Changing the subject to the group's influences, it seems that they listened to more psychedelic and experimental music during the writing process, as it has changed a lot. There are still obvious influences from such groups as Katatonia and My Dying Bride, who seem to be a part of the inspirational source for the variety of riffs, as well as the remarkable atmosphere. The example of this influence is the third track Vanish In The Absence Of Virtue which, much like many early My Dying Bride compositions, features a doomy guitar riff that makes me smile mischievously upon each listen. This song is very emotional, sincere, featuring a duet of both singers performing together, which is achieved perfectly. The next song is, once again, drastically different from its predecessor - Basement Corridors is a bleak, depressing and also minimalistic number with Synne Diana Soprana singing in an unconventional way, which sounds reminiscent of Bjork to my ears.

The music seems to have a point, expressing various moods both with the instruments and the singers' voices. I may have to underline that Jan Transit's vocal performance on this album is by far his most impressive. Such engaging emotional songs as Generally More Worried Than Married, featuring his sincere work, is one of the reasons why Strange In Stereo is a must for any person reading this page. If the music of In The Woods... does not manage to make a stone cry, nothing will succeed. I will not go into even a more detailed analysis of the rest of the songs here, as the music of In The Woods... is not an easy thing to describe, and, most importantly, should be experienced, rather than merely overheard.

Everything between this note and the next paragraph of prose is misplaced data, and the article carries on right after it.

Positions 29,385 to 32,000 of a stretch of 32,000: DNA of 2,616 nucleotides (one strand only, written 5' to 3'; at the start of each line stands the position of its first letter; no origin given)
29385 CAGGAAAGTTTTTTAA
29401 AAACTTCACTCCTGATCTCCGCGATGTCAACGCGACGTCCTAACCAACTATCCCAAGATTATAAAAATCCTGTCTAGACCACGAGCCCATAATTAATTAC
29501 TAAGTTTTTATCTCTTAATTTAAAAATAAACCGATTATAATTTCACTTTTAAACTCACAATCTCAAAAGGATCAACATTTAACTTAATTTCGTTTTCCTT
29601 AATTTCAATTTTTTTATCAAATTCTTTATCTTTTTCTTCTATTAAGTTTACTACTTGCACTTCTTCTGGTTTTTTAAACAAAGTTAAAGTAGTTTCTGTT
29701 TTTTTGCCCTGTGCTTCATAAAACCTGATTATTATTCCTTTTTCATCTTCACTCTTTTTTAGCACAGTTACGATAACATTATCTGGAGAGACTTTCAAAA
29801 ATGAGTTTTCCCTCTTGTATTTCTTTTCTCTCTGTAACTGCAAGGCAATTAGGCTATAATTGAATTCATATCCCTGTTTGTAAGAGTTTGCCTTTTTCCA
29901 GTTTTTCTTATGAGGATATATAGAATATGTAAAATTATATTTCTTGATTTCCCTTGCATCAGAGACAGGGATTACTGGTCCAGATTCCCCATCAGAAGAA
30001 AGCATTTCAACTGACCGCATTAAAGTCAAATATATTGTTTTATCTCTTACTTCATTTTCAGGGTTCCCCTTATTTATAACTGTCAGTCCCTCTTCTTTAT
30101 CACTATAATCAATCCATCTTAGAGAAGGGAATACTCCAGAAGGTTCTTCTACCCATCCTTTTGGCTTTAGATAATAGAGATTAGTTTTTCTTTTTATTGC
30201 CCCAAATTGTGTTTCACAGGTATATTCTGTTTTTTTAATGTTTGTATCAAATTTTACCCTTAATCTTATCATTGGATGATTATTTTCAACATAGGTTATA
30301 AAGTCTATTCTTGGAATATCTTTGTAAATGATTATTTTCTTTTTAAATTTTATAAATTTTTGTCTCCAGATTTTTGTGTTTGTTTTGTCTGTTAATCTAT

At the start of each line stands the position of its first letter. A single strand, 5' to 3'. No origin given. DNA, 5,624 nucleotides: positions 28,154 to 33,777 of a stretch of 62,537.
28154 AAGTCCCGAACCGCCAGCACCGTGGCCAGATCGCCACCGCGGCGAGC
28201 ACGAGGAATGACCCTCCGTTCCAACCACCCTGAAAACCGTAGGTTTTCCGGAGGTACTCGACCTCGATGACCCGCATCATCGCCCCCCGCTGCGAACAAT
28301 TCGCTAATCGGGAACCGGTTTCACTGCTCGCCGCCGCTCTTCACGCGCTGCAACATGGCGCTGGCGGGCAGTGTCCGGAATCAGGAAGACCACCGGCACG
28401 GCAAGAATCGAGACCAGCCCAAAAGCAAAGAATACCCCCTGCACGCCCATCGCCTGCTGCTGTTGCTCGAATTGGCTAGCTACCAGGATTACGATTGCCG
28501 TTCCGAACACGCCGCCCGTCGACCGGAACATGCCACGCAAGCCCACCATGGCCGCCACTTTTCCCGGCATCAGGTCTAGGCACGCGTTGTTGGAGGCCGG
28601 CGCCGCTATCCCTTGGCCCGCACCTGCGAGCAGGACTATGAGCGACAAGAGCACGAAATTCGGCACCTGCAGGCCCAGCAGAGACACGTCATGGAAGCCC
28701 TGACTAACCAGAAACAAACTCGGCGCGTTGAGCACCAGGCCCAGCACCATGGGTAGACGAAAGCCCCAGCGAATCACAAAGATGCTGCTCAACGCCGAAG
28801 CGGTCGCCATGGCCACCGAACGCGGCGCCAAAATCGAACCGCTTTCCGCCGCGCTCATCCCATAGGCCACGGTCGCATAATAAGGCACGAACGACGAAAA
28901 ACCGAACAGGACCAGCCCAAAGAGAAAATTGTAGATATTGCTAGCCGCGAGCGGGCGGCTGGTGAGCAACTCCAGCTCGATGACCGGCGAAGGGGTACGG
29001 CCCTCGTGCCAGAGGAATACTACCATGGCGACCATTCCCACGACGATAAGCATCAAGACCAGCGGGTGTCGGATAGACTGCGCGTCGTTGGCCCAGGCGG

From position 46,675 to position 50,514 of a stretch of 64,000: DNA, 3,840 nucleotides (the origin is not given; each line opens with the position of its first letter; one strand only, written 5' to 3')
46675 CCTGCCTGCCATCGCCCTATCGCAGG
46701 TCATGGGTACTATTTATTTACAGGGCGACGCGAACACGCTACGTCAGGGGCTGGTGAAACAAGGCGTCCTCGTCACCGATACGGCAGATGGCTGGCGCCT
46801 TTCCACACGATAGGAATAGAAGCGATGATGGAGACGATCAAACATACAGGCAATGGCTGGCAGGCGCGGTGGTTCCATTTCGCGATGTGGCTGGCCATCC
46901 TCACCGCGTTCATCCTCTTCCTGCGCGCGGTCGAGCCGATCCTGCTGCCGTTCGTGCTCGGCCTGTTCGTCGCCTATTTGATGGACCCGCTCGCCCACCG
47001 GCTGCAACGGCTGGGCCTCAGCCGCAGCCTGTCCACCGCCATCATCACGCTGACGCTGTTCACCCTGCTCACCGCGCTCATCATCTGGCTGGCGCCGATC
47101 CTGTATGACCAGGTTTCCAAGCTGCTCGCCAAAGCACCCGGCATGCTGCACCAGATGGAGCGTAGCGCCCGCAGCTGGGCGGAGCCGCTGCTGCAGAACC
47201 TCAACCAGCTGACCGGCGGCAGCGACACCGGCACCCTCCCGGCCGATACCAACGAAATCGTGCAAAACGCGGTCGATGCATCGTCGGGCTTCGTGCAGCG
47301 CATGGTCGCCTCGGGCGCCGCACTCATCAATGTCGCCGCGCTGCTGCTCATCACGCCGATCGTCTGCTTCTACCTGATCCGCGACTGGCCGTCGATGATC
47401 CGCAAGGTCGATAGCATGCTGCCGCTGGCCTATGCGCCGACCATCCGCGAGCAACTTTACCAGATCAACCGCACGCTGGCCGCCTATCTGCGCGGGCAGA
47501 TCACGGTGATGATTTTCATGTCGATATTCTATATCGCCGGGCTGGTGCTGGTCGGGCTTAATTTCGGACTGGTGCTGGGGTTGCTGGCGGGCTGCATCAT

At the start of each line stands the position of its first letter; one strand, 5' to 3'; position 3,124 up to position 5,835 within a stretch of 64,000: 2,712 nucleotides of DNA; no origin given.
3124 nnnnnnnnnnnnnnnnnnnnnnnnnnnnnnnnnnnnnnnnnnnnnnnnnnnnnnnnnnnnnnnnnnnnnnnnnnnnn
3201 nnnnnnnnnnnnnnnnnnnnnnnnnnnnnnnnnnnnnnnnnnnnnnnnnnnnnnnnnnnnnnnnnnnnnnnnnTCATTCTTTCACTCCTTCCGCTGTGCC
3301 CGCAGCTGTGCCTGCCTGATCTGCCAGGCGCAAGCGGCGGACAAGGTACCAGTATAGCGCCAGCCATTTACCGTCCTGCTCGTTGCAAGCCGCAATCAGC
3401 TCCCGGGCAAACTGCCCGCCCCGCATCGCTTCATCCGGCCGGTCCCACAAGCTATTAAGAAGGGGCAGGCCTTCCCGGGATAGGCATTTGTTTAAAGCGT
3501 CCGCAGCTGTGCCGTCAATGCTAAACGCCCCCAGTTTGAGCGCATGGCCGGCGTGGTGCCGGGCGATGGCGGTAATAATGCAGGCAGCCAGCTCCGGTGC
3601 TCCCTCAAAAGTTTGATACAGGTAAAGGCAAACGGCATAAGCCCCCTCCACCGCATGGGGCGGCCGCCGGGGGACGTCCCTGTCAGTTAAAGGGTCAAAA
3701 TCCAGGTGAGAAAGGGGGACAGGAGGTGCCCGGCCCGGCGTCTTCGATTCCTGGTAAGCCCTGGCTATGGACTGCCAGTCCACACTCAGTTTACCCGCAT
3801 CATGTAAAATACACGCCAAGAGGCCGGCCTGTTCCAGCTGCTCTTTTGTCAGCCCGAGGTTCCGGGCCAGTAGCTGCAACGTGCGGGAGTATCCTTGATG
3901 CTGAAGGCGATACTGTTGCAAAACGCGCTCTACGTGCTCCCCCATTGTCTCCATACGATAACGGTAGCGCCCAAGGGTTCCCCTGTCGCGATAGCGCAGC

If Omnio was a journey of midday, through the adventures and issues it provides, and the search for a person's inner world, his meaning in life and a personal "everything", Strange In Stereo is a trip in the middle of the night, bleak, dark, yet just as adventurous. Not an accessible effort in any imaginable way, it will take many listens to truly sink in, although I can expect immediate appreciation on the very first encounter. Honestly speaking, the only reason why I refuse to call Strange In Stereo the best album of the collective is only because there is the "unfortunate" creation(as unfortunately as creating a masterpiece above others may be) of Omnio, an album that tends to eclipse every other effort by the group, making it difficult to delve into their other material.

Absolutely essential!

Trickster F. | 5/5 |